“Where are the dang buses?” Maria Ringo is yelling. She’s standing outside of Toronto’s Union Station, holding a giant sign in the shape of a 3, and would like to put it down. “Is that a bus I see? Is that a bus? It’s a bus!”
It was not a bus—at least, not the one onto which Ringo, a 54-year-old homeopathic doctor, was in charge of getting 50 women. On the misty inauguration hangover that was Friday night, she and her 12-year-old daughter, Maddy (who was dressed in a onesie and therefore possibly the best-prepared person on the bus)—both of them co-captains to the third of five Canadian buses from Toronto headed to the Women’s March on Washington—combed through the passports of 50 complete strangers. Five cases of water and uneaten boxes of vegan cupcakes flanked a growing line of attendees who made fast friends by, among other things, complimenting each others’ bone structure, as women have sometimes been known to do. (“Has anyone ever told you you look like Natalie Portman?” “Yeah, I’m the chunkier version.”)
They also gushed over each other’s signage. “Can I take a picture of that?” one woman said to another. The sign was a glitter-adorned poster board featuring a cartoon vagina (complete with pink bejewelled clitoris) that read “Pussies Grab Back.”
“Yeah, but I have to throw it out,” she said. Maria Ringo had just explained to her that on buses one through five, signs were not allowed.
Women of every walk, size and age boarded bus 3, which ended up being an hour behind schedule. Some were young enough to pull off lip rings, others were old enough to need to stow their walkers. Many were American expats. Three men came aboard, too, including Burt, the driver. For all our differences, what everyone seemed to have in common was a love of neck pillows.
Within minutes of departure, cupcakes were circulating though the hungry, estrogen-fuelled crowd and Maria had settled into her rightful role as Bus Mom. She said lights would dim at 11:30 p.m. She passed around the phone number for Canadian Foreign Affairs, in case of emergency. And one more thing: “We must avoid the word ‘protest,’ ” she cautioned. Border guards, we all knew, shouldn’t be messed with. “You can call this a ‘celebration of diversity,’ or a ‘peaceful demonstration,’ ” she said. “But the ‘p’ word is banned.”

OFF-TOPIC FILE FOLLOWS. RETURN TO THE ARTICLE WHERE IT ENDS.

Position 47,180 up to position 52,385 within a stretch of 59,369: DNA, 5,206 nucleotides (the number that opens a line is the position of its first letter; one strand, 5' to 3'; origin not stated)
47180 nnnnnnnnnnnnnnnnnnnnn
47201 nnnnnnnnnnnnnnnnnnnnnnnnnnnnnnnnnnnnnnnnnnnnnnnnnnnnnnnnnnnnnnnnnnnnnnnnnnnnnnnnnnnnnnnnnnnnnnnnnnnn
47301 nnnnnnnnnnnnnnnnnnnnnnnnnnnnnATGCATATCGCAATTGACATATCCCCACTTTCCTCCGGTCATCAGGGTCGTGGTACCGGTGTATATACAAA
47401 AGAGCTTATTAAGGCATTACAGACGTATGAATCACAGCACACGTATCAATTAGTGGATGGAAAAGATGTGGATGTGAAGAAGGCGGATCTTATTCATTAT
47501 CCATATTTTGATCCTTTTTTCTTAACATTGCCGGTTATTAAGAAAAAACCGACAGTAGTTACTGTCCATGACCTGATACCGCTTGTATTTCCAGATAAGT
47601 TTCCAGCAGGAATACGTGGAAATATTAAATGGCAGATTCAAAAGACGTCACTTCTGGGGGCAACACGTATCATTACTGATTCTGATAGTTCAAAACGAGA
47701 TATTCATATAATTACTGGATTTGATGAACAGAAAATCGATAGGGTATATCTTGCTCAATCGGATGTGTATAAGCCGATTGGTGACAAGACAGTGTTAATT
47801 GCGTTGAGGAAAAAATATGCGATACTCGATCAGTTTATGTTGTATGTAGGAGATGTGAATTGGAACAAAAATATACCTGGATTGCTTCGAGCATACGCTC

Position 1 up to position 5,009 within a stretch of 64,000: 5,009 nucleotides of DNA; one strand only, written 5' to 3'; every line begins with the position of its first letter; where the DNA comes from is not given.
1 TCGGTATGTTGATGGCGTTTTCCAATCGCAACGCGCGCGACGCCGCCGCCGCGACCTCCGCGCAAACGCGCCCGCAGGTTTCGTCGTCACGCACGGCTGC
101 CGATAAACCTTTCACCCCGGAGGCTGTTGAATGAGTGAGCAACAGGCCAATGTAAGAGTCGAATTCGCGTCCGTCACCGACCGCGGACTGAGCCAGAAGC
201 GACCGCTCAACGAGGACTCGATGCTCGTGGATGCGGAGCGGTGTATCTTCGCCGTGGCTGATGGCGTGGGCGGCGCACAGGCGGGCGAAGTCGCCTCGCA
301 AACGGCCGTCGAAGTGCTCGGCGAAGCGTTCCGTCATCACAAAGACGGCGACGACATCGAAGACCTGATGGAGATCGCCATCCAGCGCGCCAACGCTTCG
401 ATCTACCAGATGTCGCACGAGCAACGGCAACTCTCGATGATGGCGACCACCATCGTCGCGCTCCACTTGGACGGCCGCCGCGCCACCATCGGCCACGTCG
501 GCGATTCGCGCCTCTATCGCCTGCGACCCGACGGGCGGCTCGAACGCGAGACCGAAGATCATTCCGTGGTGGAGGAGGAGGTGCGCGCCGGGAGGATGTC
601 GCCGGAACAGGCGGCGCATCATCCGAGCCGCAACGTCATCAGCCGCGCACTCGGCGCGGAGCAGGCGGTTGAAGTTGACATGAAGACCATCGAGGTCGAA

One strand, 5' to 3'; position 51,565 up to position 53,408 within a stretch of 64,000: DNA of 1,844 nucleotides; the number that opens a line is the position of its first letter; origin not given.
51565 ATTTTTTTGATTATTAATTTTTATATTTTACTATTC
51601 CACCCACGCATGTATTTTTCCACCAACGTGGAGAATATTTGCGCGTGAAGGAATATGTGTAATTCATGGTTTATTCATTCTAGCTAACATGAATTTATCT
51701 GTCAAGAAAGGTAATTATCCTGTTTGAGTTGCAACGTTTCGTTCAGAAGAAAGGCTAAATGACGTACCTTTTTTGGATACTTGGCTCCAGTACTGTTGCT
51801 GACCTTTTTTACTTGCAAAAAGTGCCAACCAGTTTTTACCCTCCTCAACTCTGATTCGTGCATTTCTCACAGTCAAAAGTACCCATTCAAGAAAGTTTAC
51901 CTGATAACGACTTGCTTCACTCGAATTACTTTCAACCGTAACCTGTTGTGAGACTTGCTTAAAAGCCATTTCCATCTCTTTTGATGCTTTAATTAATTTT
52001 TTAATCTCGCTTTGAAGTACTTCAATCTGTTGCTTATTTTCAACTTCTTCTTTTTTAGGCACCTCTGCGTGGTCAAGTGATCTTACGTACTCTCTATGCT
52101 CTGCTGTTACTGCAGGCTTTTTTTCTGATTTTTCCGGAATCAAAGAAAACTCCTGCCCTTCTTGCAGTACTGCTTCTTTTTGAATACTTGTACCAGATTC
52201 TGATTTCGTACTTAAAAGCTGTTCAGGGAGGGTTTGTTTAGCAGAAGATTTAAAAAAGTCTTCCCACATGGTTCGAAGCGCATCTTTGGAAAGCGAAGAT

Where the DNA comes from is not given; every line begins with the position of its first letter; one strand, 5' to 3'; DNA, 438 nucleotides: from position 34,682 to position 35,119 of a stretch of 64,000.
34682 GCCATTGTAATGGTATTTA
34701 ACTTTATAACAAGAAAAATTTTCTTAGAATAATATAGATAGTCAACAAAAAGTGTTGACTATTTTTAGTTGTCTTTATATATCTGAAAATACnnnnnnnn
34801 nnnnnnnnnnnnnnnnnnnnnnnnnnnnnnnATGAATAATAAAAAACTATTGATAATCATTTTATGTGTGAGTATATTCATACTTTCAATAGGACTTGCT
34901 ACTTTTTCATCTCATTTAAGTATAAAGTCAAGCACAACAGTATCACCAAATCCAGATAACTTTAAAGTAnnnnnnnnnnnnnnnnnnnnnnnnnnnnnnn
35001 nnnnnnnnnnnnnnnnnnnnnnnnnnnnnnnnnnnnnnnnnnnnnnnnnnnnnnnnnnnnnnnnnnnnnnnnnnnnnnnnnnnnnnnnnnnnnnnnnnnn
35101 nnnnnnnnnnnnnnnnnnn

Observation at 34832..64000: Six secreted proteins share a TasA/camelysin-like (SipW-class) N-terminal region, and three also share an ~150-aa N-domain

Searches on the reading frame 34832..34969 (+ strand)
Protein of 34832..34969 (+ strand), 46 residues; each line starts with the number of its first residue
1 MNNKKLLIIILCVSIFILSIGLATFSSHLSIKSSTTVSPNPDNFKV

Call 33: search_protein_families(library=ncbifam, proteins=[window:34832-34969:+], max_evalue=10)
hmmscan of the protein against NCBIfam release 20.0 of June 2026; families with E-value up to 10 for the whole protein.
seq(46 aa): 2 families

Ringo didn’t laugh when one woman jokingly asked whether the march would have “free pot,” or when another loudly offered the entire bus miniature Snickers bars to stress-eat their way through border security. Still, for all of her law-abiding ways, you could tell Ringo wasn’t a square mom—she was a cool one: She made cheeky hand signals like a flight attendant as she walked the aisle counting her charges. She talked enthusiastically about wanting young Maddy to see “democracy in action,” a passion she first realized as the daughter of Vietnam-dissenting Catholic parents. But the laughter stopped when, out of the corner of her eye, Ringo spotted contraband.
“Lord help me. Is that a uterus giving the middle finger?” In truth, it was a fallopian tube flipping the bird. The specifics of anatomy didn’t matter in the moment. The sign was the brainchild of a 26-year-old neuroscientist named Taryn, who didn’t want to jeopardize the fate of the convoy, but also didn’t seem particularly keen on ditching her masterpiece. (“I mean, it did take me a while to make.”)
“The guy guards won’t even know what that is!” one neck-pillow-wearing woman offered.
“I have a sign, too!” said another, less helpfully.
At that precise moment, after days of schlepping water cases around Toronto and attending to frantic email requests from adult riders who “really want to sit with their friends,” Ringo’s eyes appeared to cave in from exhaustion.
“Let’s just hope the guards think that uterus is a flamingo,” she laughed, though unconvincingly. “And don’t worry, you can come talk to me about any other skeletons in your bags.”
As several riders relaxed with Roxane Gay books and unfinished knitting—or debated which Sex and the City season was “the s–tiest”—Ringo went back to the bow of the bus, pulled her evening glasses from her hair to her nose, and let Maddy curl up in her lap.
She had the happy, exhausted look of a woman who knows she’s fighting the good fight. “I’m really hoping my daughter gets an education in what it means to march peacefully,” she said, in an a rare, unharried moment. “I had lots of things I could have done this weekend, but I got on the bus.” She told me about her big “no nukes” crusade in college, the farmers’ rights rallies she attended at Queen’s Park, the petitions she’s signed in the name of clean energy.
“Thirty years ago, at a rally, a reporter asked me why I was there,” she recalled. “And I said that someday, when I had children—that’s you, Maddy!—that I didn’t want to tell them I did nothing when I had a chance to speak up.”
She still gave Maddy a firm maternal nudge when she accidentally let the p-word slip. But in the end, bus 3 crossed the border without a hitch, to an edited chorus of “woos.” Most of her Canadian charges got a restful eight hours worth of sleep. And that lovably vulgar signage was kept safe in its hiding place under the bus seat, so it could be held high in the streets of Washington.